A Quarter of a Million Wasted on STAR Testing

Testing

Why would Dr. Wardynski continue paying (with the limited funds that the district has) for something that he could get for free?

I thought we hired him for his financial acumen. (Of course, he’s often proven that he’s willing to pay a premium for things that he wants. He’s done it with Teach for America and with The Pinnacle Schools.) He’s always willing to spend money on his pet projects or to return some money to Eli Broad, but our teachers’ salaries are after two years still frozen. Our starting teachers still make the state minimum.

Since Huntsville City Schools began using STAR testing to evaluate teachers in September 2011, Dr. Wardynski and the Board of Education have paid Renaissance Learning, Inc. (the owners of STAR Enterprise testing) $541,011.50 for formative testing software that the Alabama State Board of Education will provide to our district for free.

On July 31, 2012, Dr. Sherrill W. Parris sent a memo to every City and County Superintendent in the state telling them that the state was offering them “unlimited free access to unprecedented test management solutions” to help in “assessing students on relevant content in Alabama’s College- and Career-Ready Standards in Kindergarten through Grade 12.” (You can read the memo from Dr. Parris yourself here.)

So since July 31, 2012, we’ve paid Renaissance Learning $244,773.59 for access to the STAR Enterprise test when the state was providing a similar formative testing system for free.

Which raises the most important question of all: Why?

Dr. Wardynski has said that “we do STAR. We like it best.” He’s made this claim knowing that there are other options like GlobalScholar and also knowing that GlobalScholar is free.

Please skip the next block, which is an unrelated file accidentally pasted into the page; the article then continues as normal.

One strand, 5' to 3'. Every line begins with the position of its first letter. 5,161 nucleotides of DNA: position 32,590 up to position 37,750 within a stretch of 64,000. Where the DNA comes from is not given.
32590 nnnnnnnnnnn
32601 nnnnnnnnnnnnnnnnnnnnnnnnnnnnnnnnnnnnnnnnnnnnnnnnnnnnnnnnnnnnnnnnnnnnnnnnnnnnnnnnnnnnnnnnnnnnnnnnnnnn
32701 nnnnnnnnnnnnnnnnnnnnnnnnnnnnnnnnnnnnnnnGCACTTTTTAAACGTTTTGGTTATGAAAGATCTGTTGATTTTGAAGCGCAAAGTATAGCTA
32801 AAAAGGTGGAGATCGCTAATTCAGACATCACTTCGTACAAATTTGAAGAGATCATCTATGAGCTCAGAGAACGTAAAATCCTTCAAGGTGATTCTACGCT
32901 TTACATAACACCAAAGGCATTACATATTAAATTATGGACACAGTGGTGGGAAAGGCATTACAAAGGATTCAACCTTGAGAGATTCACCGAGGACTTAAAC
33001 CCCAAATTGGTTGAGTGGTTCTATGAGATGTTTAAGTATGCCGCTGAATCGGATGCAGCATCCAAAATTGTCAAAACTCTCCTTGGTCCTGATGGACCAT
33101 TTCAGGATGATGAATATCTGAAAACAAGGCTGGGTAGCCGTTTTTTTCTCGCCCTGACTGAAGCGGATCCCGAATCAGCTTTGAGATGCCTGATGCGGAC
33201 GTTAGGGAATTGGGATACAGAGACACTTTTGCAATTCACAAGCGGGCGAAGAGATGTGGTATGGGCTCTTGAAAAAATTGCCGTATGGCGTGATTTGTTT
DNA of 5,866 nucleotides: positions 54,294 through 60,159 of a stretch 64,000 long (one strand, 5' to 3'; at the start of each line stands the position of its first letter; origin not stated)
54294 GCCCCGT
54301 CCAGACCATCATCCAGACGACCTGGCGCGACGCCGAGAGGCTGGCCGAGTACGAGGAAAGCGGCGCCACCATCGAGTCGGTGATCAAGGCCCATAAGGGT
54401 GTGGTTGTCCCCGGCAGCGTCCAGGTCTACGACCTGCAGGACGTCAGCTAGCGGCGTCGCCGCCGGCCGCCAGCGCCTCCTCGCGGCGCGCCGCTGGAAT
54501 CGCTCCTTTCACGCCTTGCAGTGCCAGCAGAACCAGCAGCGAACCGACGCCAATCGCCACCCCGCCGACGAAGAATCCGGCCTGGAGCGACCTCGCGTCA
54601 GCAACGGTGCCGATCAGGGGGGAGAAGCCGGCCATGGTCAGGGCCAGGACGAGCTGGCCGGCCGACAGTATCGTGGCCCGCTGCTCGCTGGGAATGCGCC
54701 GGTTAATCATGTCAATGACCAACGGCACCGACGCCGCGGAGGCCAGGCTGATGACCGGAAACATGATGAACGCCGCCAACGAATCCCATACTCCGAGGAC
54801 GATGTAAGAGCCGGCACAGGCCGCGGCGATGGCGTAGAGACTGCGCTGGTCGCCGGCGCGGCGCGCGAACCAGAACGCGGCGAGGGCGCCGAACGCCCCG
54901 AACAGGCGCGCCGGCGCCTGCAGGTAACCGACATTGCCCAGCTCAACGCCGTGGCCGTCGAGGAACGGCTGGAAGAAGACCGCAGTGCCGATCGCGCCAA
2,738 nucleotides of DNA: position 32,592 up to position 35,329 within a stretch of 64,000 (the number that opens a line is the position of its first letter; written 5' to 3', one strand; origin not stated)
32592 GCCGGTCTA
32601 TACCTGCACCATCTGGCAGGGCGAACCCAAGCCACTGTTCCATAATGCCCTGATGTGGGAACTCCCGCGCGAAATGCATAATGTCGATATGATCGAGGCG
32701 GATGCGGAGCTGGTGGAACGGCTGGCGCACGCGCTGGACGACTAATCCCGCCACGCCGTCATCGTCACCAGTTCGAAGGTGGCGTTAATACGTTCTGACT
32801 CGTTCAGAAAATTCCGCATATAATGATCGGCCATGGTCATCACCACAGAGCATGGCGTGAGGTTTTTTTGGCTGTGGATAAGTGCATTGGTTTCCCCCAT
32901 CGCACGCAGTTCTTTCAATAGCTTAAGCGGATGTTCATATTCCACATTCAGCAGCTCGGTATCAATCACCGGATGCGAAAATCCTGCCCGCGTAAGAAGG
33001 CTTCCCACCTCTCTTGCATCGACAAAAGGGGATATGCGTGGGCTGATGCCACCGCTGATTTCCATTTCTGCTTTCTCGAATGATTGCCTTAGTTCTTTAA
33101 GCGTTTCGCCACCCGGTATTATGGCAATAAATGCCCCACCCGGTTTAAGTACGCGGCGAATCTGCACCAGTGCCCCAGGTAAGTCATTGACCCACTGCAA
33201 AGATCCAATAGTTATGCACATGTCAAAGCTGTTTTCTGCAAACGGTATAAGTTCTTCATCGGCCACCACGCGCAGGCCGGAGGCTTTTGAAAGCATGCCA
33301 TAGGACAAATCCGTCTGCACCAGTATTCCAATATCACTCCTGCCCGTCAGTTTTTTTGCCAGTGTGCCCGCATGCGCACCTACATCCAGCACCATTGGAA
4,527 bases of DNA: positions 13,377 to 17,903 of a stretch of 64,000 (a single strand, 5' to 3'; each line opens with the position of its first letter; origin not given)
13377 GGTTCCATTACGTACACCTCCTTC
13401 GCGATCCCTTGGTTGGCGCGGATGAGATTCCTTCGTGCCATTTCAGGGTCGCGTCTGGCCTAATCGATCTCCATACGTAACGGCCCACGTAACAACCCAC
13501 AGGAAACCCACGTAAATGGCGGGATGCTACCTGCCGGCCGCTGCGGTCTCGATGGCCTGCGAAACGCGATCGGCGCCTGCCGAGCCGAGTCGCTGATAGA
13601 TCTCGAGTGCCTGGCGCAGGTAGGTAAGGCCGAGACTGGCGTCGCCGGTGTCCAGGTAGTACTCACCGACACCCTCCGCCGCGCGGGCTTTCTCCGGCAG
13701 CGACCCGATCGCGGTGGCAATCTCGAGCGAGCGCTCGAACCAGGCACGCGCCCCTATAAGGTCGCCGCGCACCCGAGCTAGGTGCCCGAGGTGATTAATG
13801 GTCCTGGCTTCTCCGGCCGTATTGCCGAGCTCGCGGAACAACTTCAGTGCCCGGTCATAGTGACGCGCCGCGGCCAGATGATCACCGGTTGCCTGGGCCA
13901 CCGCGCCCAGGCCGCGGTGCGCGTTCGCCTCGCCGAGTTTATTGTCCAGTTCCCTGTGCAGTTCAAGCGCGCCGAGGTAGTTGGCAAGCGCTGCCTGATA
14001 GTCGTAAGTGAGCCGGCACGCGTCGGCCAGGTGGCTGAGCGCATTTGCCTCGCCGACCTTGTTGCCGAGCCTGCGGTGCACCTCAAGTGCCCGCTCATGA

So why?

Why would our district spend a quarter of a million dollars on something that the state would have given them for free?

Through what process did Wardynski evaluate STAR Enterprise to determine that the district “likes it best?”

Why, exactly, does he “like it best?”

Could it be that he likes it best because he controls it? He controls the way it’s administered. He controls to whom it is administered. He controls what data points will be used for evaluations.

And he controls the scores themselves.

You see, the STAR Enterprise test is currently being used in our district to evaluate teachers rather than students. He is picking and choosing data to reward some teachers, principal and schools and to punish others. He’s used the data to require that some principals force their teachers to participate in additional professional development. And he’s using the data to terminate others. As he claimed to The Huntsville Times 47 teachers were not renewed based on “principal recommendations, student growth data, classroom observations, teacher attendance, student discipline and, for teachers in Grades 3 through 12, surveys completed by the students themselves.” (Yes, those evaluations that 8 and 9 year olds completed despite the fact that many of the questions made no sense to them, those evaluations that were wide open to the general public, were used to determine if 47 teachers were renewed or not.)